"Mr. Britt has dedicated his career to 'empowering frontline employees to unlock their full potential in work and life,” Mr. Schultz wrote in a memo to employees. “This role is an investment in Starbucks long-term evolution.”

    KC's View:

    I'm a cynic.  Whenever a former employer suggested to me that they wanted to unlock my full potential, it usually meant that they were more interested in my helping the company reach its full earning potential, preferably at as low a cost to the company as possible.

    Published on: April 11, 2022

    The Los Angeles Times reports that "the owner of Westfield malls, familiar to passersby for decades for their bright-red logo signs, plans to sell all its properties in the U.S. as pandemic fears have sped changes to how people shop … All 24 U.S. malls are to be sold by 2023, Chief Executive Jean-Marie Tritant told investors last week. The company will become a 'focused, European pure-play,' he said."

    The Times notes that "Unibail-Rodamco bought Westfield Corp. for nearly $16 billion four years ago. Unibail-Rodamco-Westfield, as the Paris company is now known, intends to bet its future on Europe, where it is the largest owner of shopping centers … Tritant didn’t elaborate on whether the Westfield malls might be sold together or individually, and company representatives declined to comment further on the planned property divestment."

    KC's View:

    The question is whether these things will be malls once they're sold.  Or will they be health care facilities.  Skate parks.  Senior citizen housing.  Amazon distribution centers.  Or anything but bricks and mortar retail.

    Published on: April 11, 2022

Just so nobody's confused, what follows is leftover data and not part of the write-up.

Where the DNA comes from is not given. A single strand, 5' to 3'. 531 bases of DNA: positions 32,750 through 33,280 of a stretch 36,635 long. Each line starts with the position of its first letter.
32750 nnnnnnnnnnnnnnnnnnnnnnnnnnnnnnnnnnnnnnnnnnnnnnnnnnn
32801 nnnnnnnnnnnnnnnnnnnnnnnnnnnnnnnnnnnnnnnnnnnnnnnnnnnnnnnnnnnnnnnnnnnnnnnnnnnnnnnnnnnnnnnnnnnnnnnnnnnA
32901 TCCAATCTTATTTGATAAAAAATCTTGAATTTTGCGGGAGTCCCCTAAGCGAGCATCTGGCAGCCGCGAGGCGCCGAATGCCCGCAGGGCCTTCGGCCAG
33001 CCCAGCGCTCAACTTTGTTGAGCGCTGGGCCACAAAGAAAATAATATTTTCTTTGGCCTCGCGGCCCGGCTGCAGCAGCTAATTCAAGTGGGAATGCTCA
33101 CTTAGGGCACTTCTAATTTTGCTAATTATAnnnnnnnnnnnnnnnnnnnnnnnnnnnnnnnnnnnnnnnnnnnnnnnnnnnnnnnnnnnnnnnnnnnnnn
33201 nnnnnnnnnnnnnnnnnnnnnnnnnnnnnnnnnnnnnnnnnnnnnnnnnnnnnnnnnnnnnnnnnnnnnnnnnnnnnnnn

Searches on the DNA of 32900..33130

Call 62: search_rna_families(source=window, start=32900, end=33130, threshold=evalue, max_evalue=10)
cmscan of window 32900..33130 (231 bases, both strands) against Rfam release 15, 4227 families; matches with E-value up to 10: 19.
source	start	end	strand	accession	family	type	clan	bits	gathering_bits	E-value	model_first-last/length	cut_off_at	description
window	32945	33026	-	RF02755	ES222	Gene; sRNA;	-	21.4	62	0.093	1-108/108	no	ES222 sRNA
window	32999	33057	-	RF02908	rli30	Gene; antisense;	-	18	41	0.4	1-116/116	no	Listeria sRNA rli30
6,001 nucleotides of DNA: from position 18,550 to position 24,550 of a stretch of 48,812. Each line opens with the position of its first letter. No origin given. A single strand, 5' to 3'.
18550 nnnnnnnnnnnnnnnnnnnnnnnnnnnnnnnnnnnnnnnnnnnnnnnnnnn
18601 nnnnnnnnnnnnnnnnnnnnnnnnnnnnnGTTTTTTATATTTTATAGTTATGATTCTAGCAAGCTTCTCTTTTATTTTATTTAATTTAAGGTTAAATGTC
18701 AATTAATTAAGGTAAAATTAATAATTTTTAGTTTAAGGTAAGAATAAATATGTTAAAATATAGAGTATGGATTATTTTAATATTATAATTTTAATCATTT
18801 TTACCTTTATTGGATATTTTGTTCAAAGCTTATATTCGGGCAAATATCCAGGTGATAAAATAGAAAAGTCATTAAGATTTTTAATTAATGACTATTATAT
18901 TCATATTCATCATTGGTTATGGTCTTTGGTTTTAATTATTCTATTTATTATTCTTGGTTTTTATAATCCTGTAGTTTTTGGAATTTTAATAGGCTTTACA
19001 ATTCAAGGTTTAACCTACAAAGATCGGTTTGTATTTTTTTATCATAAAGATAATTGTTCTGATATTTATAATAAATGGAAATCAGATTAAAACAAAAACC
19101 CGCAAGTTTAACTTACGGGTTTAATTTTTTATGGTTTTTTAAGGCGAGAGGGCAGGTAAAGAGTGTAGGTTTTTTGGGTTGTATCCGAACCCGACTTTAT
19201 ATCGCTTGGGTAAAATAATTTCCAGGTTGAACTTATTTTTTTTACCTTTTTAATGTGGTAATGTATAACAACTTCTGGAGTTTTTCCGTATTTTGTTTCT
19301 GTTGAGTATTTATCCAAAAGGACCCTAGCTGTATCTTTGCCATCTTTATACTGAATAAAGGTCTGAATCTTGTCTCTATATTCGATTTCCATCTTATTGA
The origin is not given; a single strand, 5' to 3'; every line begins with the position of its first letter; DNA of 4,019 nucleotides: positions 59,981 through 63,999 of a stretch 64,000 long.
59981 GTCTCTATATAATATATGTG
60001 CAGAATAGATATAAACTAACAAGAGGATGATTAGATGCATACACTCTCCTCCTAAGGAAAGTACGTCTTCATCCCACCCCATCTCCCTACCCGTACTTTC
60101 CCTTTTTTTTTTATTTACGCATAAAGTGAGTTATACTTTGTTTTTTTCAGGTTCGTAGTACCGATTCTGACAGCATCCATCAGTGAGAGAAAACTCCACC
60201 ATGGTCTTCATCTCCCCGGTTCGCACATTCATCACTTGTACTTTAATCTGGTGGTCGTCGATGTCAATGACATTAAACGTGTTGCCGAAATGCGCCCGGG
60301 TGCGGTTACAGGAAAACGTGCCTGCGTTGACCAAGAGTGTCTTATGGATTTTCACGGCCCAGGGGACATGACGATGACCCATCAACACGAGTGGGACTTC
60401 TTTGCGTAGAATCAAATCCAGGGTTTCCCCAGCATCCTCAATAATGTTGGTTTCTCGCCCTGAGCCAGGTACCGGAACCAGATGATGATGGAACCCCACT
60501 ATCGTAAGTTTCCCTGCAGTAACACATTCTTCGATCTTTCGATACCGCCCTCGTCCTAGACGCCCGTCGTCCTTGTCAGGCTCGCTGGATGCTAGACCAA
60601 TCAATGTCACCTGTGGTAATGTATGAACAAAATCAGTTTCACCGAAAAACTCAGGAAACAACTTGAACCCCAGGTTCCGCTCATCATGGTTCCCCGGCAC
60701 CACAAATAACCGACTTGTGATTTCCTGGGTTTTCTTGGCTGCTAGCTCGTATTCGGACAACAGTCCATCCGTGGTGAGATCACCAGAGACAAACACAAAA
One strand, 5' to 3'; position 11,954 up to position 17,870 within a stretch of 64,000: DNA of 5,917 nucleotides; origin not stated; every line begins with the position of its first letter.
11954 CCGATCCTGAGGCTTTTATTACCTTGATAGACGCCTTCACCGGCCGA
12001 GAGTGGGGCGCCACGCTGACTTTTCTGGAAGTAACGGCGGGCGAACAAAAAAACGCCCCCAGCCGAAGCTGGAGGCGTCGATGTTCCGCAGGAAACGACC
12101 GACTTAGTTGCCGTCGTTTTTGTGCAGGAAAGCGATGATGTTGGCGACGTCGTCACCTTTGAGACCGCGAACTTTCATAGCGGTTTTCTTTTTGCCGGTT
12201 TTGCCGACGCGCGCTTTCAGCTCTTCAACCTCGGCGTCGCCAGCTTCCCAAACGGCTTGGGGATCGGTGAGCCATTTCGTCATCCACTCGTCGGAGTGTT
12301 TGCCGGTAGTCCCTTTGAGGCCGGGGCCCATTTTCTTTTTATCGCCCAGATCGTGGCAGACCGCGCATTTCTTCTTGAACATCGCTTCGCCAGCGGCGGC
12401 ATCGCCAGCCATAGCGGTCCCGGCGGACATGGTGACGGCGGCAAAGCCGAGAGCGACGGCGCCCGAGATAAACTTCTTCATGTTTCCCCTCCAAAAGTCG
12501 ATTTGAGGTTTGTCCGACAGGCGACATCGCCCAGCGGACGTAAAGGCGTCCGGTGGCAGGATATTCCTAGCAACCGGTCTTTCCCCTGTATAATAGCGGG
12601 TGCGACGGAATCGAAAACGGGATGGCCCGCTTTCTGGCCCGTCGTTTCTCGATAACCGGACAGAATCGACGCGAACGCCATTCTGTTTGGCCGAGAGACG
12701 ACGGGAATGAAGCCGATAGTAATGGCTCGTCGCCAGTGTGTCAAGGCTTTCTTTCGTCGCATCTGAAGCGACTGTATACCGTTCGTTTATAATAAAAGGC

Random and illustrative stories about the global pandemic and how businesses and various business sectors are trying to recover from it, with brief, occasional, italicized and sometimes gratuitous commentary…

    •  In the United States, there now have been a total of 82,062,989 total cases of the Covid-19 coronavirus, resulting in 1,012,151 deaths and 79,908,520 reported recoveries.

    Globally, there have been 499,132,532 total cases, with 6,203,322 resultant fatalities and 448,453,331 reported recoveries.  (Source.)



    •  The Centers for Disease Control and Prevention (CDC) says that 77.2 percent of the total US population has received at least one dose of vaccine … 65.8 percent is fully vaccinated … and 45.2 percent of the fully vaccinated population has received their first vaccine booster dose.

    Published on: April 11, 2022

    With brief, occasional, italicized and sometimes gratuitous commentary…

    •  From CNBC:

    "Amazon is handling a rapidly growing number of returns that are causing a massive problem for the e-commerce giant and the planet.

    "A National Retail Federation survey found a record $761 billion of merchandise was returned to retailers in 2021. That amount surpasses what the U.S. spent on national defense in 2021, which was $741 billion. 

    "Amazon wouldn’t share its overall returns numbers, but in 2021, the National Retail Federation estimates 16.6% of all merchandise sold during the holiday season was returned, up more than 56% from the year before. For online purchases, the average rate of return was even higher, at nearly 21%, up from 18% in 2020. With $469 billion of net sales revenue last year, Amazon’s returns numbers are likely staggering."

    “We encourage a second life on all of the products that we receive back,” Cherris Armour, Amazon’s head of North American returns, tells CNBC.  “And that comes in the form of selling the majority of the items that we do receive. They are resold as new and used, or they go back to the seller or supplier, or we donate them."

    Products that cannot be recovered or recycled are slated for what is euphemistically referred to as "energy recovery" - which means "you burn something to produce heat, to produce energy. And you rationalize the disposal of goods as a conversion from one form of matter to another."

    "Rationalize" sounds like exactly the right word.  

    Published on: April 11, 2022